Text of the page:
Anyone expecting Rick Perry to ease up on the throttle a bit as a presidential contender will likely be disappointed with his remarks yesterday in New Hampshire — but Republicans will likely be delighted, even if they’re not on board with Perry.  The Boston Herald followed Perry’s trip in New Hampshire, where the Texas governor wants to challenge Mitt Romney in his strongest state, where Perry took aim more at Obama and the President’s call for a kinder, gentler campaign:

“The rhetoric will probably get heated. I’m going to be outspoken, I’m going to be passionate, I’m going to be calling it like I see it,” Perry told the Herald in a one-on-one interview, as he shrugged off Obama’s recent scolding that he should be “more careful” about what he says.

“And if I hurt the president’s feelings, well, with all due respect, I love my country and I love future generations more than I care about his feelings,” the 61-year-old governor added.

Perry, who embraced the Tea Party even before GOP presidential hopeful Michele Bachmann, also brushed off Democratic attempts to paint him as a marginal candidate.

“It’s the height of hypocrisy for this president to call anyone a marginal performer. If anyone is a marginal performer, it’s him. He has downgraded the good name and credit of this country,” Perry said. “Talk about someone who has marginalized America.”

Republicans will also like remarks captured in this Boston Herald video about the “experiment” with the American economy, conducted by Obama and his administration. Perry calls it a “terrible, terrible failure,” and pledges to appoint pro-business administrators to agencies, especially the EPA:

Perry’s rhetoric towards Ben Bernanke may have been over the top, but did Perry get it right on the policy? Time Magazine’s Curious Capitalist says … probably:

Other economists, like the University of Chicago’s Raghuram Rajan, are staunchly anti-inflation. For one thing, argues Rajan, reducing debt by raising inflation would only work if the central bank ratcheted up inflation very quickly. A slow rise in inflation, by contrast, would give our lenders too much time to demand higher interest rates on our debt, and the net effect wouldn’t do much to reduce our overall obligations. A big bout of inflation would also be hard to contain, since markets might stop believing the central bank’s mandate to keep inflation low when the needed bout was over.

Then there are problems with who would benefit from this engineered money printing. Americans borrowing for the long term could actually be worse off, if their wages didn’t keep up with skyrocketing costs, like higher food and gas prices. …

At the end of the day, it’s the foreign holders of U.S. debt (China, Japan, etc.) we’d want to target to inflate away U.S. debt. But even that could have repercussions, since we might still need foreign creditors to fund our future deficits. And those deficits would be even more troublesome if higher inflation stuck around. Roughly half of all federal debt in the next decade is for Social Security, Medicare and Medicaid, which, unlike foreign-held U.S. debt, all rise with inflation.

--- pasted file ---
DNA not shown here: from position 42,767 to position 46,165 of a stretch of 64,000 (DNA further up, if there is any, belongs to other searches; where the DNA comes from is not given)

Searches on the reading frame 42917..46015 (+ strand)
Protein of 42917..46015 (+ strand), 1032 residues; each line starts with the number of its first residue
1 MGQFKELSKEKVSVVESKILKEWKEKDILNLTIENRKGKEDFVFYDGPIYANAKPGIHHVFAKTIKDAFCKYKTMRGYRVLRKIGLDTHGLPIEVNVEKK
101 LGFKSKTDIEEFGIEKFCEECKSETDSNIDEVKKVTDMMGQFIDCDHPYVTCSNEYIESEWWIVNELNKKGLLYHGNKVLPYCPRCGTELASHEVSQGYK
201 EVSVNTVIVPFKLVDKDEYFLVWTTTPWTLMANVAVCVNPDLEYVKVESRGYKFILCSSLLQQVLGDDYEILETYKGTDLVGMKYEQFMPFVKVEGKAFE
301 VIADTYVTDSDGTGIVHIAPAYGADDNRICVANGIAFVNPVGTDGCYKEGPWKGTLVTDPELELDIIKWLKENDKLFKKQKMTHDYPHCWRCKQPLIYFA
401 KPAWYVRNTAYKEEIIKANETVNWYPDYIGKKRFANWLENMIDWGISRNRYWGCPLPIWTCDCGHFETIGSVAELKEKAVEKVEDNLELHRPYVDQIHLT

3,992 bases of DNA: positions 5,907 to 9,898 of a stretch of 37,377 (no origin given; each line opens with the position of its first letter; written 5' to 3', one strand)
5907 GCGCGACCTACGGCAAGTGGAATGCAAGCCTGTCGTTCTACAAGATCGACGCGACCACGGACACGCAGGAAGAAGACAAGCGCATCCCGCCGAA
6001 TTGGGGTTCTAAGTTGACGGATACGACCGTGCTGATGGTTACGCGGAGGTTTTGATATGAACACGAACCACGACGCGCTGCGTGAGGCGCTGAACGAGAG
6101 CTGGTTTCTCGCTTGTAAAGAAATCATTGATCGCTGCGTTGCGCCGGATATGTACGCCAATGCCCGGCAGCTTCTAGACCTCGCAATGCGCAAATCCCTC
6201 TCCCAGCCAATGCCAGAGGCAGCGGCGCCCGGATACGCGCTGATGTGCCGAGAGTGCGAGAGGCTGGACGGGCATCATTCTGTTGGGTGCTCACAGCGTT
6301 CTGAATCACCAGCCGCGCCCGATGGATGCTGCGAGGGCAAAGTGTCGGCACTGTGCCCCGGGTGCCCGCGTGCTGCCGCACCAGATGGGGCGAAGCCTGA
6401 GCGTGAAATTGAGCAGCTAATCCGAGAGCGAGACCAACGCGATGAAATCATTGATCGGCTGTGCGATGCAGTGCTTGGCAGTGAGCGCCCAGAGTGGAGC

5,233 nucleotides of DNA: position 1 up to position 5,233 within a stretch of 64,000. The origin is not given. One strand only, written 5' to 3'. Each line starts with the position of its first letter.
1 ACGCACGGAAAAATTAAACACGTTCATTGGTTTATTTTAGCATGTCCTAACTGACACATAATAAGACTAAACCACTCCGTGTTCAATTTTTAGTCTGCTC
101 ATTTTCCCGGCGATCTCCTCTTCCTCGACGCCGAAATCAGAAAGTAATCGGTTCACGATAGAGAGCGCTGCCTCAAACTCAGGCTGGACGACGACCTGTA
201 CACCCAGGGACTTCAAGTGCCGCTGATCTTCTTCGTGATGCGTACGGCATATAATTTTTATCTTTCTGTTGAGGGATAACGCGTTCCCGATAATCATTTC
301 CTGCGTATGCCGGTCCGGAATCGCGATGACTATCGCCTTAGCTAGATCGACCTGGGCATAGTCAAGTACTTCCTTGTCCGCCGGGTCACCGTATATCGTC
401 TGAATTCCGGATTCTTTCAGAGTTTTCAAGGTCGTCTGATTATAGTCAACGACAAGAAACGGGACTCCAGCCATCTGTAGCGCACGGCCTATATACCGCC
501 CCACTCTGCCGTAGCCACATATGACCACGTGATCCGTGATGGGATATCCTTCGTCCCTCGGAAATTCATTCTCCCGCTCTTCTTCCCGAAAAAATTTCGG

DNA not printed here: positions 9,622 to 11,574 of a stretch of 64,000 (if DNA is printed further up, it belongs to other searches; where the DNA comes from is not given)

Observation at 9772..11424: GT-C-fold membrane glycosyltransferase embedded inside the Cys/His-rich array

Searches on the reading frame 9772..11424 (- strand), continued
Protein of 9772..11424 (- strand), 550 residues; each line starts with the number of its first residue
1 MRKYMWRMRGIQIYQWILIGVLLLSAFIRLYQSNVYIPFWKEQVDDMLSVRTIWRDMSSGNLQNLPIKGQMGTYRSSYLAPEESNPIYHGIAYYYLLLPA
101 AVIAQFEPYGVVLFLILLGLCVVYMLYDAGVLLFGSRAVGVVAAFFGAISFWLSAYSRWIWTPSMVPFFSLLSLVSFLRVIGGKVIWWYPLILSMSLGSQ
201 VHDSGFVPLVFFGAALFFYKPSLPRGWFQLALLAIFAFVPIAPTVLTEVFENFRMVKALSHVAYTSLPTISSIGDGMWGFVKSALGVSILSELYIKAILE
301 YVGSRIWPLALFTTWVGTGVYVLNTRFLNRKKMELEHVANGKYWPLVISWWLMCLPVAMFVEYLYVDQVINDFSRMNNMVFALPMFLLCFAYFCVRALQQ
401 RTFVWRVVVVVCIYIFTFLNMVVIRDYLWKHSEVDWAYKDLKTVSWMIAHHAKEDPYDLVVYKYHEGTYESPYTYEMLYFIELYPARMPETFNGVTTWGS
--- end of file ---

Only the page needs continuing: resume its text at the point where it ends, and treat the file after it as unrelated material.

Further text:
Now, no one can say where this higher-inflation path would certainly lead. But given all the risks involved, the question is whether it’s worth it, especially since there are other ways of sloughing off debt to catalyze growth.

Former Reagan budget director David Stockman says there is no maybe about it, Perry is absolutely correct — and that a day of reckoning is quickly approaching:

“I think he was dead on in his thought,” the former director of the Office of Management and Budget in the Reagan administration tells Aaron Task in the accompanying clip. “I think it’s time Republicans woke up to the fact that is the fundamental problem in our economy today.”

Stockman, who has long been a critic of the Fed’s low interest rate policy, says it is “totally wrong.” Stockman says “exceptionally low” interest rates have resulted in excessive speculation on Wall Street “that is utterly destroying our capital markets” and adding to the already unsustainable debt crisis. He goes on to say, “The fact is the Fed is the number one problem holding back this economy, punishing savers, savaging low income people trying to buy food, energy or fuel.”

Stockman fears the worst is yet to come when current tax breaks and stimulus come to an end in 2013. “The mother of all Keynesian contractions is coming in 2013 — when all these tax cuts expire, when all this stimulus is gone.”

The New York Post’s editors concur:

Stipulated: Perry’s words fall heavily upon the ears.

On substance, however, Gov. Perry was quite right. For whatever purpose — policy or politics — simply printing money in large amounts is a recipe for catastrophe. (The stock market barely tread water yesterday on reports of a major inflation uptick.)

Indeed, the substance of Perry’s message was so unremarkable as to go largely uncriticized.

And to a certain extent, overlooked by the rhetoric — which is another reason that it was a poor choice.  Perry has the right idea on policy, though, and he needs to keep pressing the issue.